A while ago, I posted In Praise of the Semicolon.
I’m fond of the little fellow, but its place in writing is more restricted than I realised. I haven’t done much creative writing this year while slogging away at building this WordPress blog and a website.
From time to time, to keep my sanity, I’ve returned to a short story I started in January. Featuring my Cornish Detective, I intend to give it away to anyone who subscribes to my crime novel website. I started writing with no preconceptions, other than to explore the notion that locations can be cursed. My protagonist is several years younger than in the first novel and having just taken command of the Major Crimes Team, he’s still learning the ropes from his deputy officer, a veteran of 40 years.
They visit a place called The Sad House, an abandoned farm labourer’s cottage where a runaway teenager was found hiding. It’s been a place of murder and suicide for 200 years. Talking about the tragedies, the deputy falters telling a tale of murder-suicide. He half-finishes saying something, so I used a semicolon to mark how he completed his thoughts. It looked wrong! I changed it.
Then, that night, I was visited by the punctuation gods, for while reading a crime novel by Finnish author Antti Tuomainen the main character’s internal dialogue I saw it featured a couple of semicolons—and they looked clunky. It may have been a result of the original work being translated.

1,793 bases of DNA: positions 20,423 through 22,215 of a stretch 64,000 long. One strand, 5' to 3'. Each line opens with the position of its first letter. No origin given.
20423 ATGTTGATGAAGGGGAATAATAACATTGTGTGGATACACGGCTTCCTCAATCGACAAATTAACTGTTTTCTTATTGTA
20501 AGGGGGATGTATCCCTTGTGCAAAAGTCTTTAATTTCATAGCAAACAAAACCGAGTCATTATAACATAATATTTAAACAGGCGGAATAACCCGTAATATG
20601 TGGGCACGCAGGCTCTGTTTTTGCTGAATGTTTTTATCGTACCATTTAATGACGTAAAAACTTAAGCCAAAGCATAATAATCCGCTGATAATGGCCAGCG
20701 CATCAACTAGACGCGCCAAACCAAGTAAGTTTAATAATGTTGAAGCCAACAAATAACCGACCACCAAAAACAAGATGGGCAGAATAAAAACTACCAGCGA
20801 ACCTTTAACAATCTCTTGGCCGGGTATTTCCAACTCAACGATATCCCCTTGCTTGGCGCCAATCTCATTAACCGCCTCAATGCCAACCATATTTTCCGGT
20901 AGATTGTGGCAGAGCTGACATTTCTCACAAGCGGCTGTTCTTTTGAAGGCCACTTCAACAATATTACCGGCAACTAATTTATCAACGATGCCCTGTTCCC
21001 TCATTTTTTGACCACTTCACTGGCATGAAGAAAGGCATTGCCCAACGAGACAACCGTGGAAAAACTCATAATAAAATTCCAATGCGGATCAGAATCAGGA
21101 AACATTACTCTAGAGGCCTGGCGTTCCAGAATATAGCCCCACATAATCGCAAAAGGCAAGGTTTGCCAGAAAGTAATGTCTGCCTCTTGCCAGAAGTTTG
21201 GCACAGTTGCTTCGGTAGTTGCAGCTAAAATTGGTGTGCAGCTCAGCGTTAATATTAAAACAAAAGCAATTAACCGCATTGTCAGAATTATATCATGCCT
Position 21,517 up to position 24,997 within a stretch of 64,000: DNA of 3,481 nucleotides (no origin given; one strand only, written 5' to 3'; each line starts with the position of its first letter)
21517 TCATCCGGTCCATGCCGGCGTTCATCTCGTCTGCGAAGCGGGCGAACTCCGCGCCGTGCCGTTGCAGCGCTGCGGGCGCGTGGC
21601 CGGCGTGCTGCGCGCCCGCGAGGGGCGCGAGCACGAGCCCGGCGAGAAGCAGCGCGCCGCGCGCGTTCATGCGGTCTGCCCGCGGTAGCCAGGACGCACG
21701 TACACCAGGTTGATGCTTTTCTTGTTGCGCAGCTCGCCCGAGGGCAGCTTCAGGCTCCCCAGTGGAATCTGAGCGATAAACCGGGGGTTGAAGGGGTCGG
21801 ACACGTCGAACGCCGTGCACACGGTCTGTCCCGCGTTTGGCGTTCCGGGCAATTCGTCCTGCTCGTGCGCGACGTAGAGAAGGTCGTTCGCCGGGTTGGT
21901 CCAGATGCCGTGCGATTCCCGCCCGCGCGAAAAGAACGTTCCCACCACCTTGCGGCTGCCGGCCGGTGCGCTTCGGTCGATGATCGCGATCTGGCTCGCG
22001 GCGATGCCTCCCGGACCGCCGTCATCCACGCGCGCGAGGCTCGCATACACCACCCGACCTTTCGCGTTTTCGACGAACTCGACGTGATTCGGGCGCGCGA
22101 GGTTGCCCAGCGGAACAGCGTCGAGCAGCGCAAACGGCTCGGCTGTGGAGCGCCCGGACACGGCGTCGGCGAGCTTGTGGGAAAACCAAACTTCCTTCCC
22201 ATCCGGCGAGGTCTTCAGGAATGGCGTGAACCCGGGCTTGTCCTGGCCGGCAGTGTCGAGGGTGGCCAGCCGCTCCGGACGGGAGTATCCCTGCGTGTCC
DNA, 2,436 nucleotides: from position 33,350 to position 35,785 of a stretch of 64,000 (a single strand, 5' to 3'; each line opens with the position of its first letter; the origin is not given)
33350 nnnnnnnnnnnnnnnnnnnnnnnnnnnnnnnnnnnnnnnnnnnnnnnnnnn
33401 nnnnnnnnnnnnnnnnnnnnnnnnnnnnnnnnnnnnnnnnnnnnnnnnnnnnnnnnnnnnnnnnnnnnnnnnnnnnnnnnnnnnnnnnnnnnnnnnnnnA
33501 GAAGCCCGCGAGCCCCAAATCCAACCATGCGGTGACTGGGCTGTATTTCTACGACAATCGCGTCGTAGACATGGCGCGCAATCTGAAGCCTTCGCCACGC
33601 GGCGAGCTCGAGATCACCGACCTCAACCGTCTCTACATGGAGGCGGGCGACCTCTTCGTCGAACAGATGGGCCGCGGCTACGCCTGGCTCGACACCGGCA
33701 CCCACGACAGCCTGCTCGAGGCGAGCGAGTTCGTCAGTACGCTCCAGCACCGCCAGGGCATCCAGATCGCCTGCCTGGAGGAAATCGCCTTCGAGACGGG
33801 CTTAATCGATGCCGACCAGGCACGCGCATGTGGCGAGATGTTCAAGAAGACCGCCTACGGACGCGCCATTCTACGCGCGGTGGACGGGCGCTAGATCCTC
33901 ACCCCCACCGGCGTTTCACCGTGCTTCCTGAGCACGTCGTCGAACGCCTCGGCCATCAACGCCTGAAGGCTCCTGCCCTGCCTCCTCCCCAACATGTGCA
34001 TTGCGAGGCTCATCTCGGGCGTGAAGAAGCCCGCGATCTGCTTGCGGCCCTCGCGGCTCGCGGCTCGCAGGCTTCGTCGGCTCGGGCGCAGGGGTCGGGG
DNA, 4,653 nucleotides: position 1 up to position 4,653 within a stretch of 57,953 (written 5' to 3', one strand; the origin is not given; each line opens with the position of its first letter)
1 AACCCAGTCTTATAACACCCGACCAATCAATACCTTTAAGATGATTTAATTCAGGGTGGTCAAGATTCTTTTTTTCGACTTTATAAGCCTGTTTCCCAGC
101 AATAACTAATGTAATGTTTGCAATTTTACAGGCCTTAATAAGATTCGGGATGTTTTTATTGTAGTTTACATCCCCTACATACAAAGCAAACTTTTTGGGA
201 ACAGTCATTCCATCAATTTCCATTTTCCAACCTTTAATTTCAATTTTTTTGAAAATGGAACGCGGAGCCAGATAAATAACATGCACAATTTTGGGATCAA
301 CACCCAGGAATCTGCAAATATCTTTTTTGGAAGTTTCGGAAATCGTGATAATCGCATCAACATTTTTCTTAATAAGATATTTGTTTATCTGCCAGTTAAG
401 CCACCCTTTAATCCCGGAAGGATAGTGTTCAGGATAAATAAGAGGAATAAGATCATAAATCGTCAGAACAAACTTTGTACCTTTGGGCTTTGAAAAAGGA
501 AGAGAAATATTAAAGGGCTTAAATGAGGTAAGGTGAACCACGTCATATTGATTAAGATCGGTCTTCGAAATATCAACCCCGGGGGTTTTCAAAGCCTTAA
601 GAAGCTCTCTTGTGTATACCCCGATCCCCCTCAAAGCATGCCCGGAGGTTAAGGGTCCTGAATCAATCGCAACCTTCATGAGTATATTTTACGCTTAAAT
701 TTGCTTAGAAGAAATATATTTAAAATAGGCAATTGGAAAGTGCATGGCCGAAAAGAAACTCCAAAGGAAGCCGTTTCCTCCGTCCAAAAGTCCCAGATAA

This morning, in one of the newsletters I subscribe to, there was an article about a newly published book all about the semicolon:
Author Cecilia Watson
I like the anecdote about ‘The Semicolon Judge.’ The use of the semicolon in speech isn’t mentioned in the article, so I had a gander at Stack Exchange, finding this discussion:
It’s not an issue that I’m agonising over, but it’s strange how a semicolon or a colon in dialogue becomes intrusive. It takes away from a guideline I cleave to, that punctuation should be correct for the situation, so correct that it becomes invisible.
What do you think?
(Cripes, this is a writerly thing to talk about!)